Funny Car fan-favorite Jeff “the Surfer” Diehl will be back to riding the big waves of Funny Car competition at the Flav-R-Pac NHRA Northwest Nationals, his first outing since the NHRA Four-Wide Nationals in April, where he reached the semifinals.
It’s been a bit of a star-crossed season for the Californian and wife Leeza, beginning with a short-lived stint with Jim Campbell as their driver in Phoenix at an event where everything went wrong, and they never got a good run on their new parts.
Diehl reclaimed the seat at the NHRA Winternationals, but new-parts blues relegated him to the DNQ list. Then, in Las Vegas, he ran a career-best 4.003 and finished second in his first-round quad and almost duplicated the feat in the semifinals but dropped cylinder and slid to third.
“Obviously, Phoenix was a real bummer, and then in Pomona we had some issues with all this technology we put on over the winter, and we're trying to figure it out, you know,” he said. “We just had to tickle some stuff, and you saw what happened in Vegas. We’ve made a lot of 4.0 runs over the last few years but still haven’t got that first three, but we were close. For some reason, that's a monkey on my back, but as soon as we get it off our back, we'll be running threes all the time.”
Diehl and crew chief Tony Shortall are debuting a new look this weekend at Pacific Raceways, with hot-rodding icon So-Cal Speed Shops large on the flank as they try to expand their relationship.
“A friend of mine made the connection for us with So-Cal, and it was the perfect connection. Those guys are into surfing and cars. They're the same kind of boys that I've always hung out with, so it just it was easy for us to get together. We're just trying to figure out how to make it work for both of us and bring back the So-Cal name in a big [way].
“We’re working on ways to generate money through advertising, and we have a bunch of irons in the fire, and hopefully, we'll get the proper money to run this thing the right way because that's where I'm at. I'm at my last steppingstone. I've done every personal thing that you can do on what we've had.
“Before, we used to go out, we're just happy to qualify, basically. Honestly, I was just happy to make it to the races, just with the logistics and the money and all that. Now, it's to the point where, ‘OK, we've been doing this long enough.' We know what we need to do, and it’s about money to have the parts and pieces in place.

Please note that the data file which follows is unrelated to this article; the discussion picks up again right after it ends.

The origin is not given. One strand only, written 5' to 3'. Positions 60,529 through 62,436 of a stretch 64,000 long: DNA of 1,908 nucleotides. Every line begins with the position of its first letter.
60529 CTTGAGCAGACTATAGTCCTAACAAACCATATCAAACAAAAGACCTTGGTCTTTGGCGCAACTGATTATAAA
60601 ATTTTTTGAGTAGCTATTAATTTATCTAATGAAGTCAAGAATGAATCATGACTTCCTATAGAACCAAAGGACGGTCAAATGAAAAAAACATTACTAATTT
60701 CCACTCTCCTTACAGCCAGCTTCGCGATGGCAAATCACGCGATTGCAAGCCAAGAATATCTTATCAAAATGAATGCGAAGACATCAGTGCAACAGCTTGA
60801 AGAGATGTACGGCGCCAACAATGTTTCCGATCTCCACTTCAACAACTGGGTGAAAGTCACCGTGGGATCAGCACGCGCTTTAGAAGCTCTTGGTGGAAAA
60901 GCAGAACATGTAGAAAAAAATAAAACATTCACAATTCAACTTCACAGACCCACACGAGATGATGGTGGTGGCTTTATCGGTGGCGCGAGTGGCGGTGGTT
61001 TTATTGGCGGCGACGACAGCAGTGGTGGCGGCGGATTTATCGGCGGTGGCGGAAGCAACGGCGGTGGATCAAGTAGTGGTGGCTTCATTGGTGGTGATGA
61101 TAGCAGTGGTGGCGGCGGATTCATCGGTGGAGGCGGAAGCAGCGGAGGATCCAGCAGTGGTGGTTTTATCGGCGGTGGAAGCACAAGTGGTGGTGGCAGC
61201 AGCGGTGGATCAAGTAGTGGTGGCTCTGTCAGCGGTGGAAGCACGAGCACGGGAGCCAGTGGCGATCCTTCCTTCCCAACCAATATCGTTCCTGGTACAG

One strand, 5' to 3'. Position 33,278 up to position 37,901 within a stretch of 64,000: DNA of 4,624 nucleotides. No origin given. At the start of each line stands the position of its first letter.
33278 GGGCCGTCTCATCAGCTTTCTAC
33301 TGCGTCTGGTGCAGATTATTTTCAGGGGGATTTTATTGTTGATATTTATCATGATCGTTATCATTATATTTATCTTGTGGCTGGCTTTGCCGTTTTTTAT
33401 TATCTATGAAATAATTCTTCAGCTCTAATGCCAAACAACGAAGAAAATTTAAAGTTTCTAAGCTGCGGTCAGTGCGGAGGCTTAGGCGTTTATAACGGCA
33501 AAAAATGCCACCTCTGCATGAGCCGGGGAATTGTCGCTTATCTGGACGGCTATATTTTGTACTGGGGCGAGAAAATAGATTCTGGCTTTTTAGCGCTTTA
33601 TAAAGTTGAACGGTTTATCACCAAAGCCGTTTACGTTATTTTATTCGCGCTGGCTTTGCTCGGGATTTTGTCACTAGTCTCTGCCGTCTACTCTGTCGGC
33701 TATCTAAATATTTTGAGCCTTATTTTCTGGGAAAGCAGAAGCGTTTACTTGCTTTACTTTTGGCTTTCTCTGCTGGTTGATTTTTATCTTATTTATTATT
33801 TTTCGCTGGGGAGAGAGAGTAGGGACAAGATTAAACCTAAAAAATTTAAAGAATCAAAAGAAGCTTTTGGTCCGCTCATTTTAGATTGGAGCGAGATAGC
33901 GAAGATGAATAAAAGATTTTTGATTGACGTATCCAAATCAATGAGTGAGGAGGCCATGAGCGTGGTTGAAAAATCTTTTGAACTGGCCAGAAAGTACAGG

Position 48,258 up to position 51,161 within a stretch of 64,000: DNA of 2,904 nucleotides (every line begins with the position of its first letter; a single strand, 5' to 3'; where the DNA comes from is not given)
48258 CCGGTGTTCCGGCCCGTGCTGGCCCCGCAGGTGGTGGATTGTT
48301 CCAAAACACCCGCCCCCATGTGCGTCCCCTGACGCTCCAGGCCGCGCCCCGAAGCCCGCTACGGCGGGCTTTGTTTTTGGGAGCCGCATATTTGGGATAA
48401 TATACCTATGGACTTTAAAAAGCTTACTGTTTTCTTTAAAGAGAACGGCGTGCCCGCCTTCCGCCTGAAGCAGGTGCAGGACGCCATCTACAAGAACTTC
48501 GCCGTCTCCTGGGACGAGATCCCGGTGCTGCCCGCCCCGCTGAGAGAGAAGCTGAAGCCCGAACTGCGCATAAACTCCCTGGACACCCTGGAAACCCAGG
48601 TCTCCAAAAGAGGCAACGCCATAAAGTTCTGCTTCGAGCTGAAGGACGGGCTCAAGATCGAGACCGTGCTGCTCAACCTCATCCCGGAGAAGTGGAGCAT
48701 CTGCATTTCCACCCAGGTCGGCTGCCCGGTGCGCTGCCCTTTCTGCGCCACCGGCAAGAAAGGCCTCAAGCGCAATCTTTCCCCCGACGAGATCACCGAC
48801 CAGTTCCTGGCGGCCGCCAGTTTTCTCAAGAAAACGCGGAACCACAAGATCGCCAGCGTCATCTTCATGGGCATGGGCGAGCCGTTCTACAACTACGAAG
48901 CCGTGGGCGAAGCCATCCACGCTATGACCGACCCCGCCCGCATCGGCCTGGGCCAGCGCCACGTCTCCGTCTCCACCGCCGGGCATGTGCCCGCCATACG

“I want to run this thing. You put the effort out and things start to go the way you want them to go, and you realize, 'Wow, I can do this.' It's just finding the funds, so we're just working on a bunch of different stuff trying to do that, just trying to up the game. We want to play."
Diehl has never been to an NHRA final round, but he did reach the semifinals in Seattle in 2016, where he recorded his then-best of 4.02. He’s hoping to have another great weekend like that and finally get into the threes.
In addition to So-Cal, the Diehls also enjoy the support of a laundry list of backers, including Borrmann's Steel Co., Red Line Oil, So-Cal Speed Shop of Upland, Calif., Nitro*A*gogo!, CP Carrillo, Excel Drywall, Central Valley Auto Haus, Shirt Lizard, ARP, BR Motorsports, Spell Paving, Nitro Barry, Woody's Custom Headers, JS Solutions, The Real Deal Pepper Sauce, Thalia Surf Shop, and Shorty's Oil Pans, as well as new sponsors Top Fuel Records and Wildwood Express.
Diehl hopes that a successful weekend in Seattle will propel him through the other races on his schedule, which includes Sonoma, Dallas, Las Vegas, and Pomona for the season finale.
As part of his Dallas outing, he’ll face off again with Scott Palmer’s Top Fueler as part of the week-long Stampede of Speed that precedes the event and, of course, hope to get in some more surfing when he’s not racing or working on the business of being an independent Funny Car team owner.
“In between all this, I did go surfing in Hawaii a couple of times,” he said. “I have a big-wave surfer friend that lives over there, and we're building a tiny house on his property.
“There's hundreds of places to surf over there, but I don’t go to places like [the Banzai] Pipeline. There’s always, like, 75 professional surfers out there, so I'd be surfing against 75 John Forces, and that's not any more fun than it is to race against him at the drags.”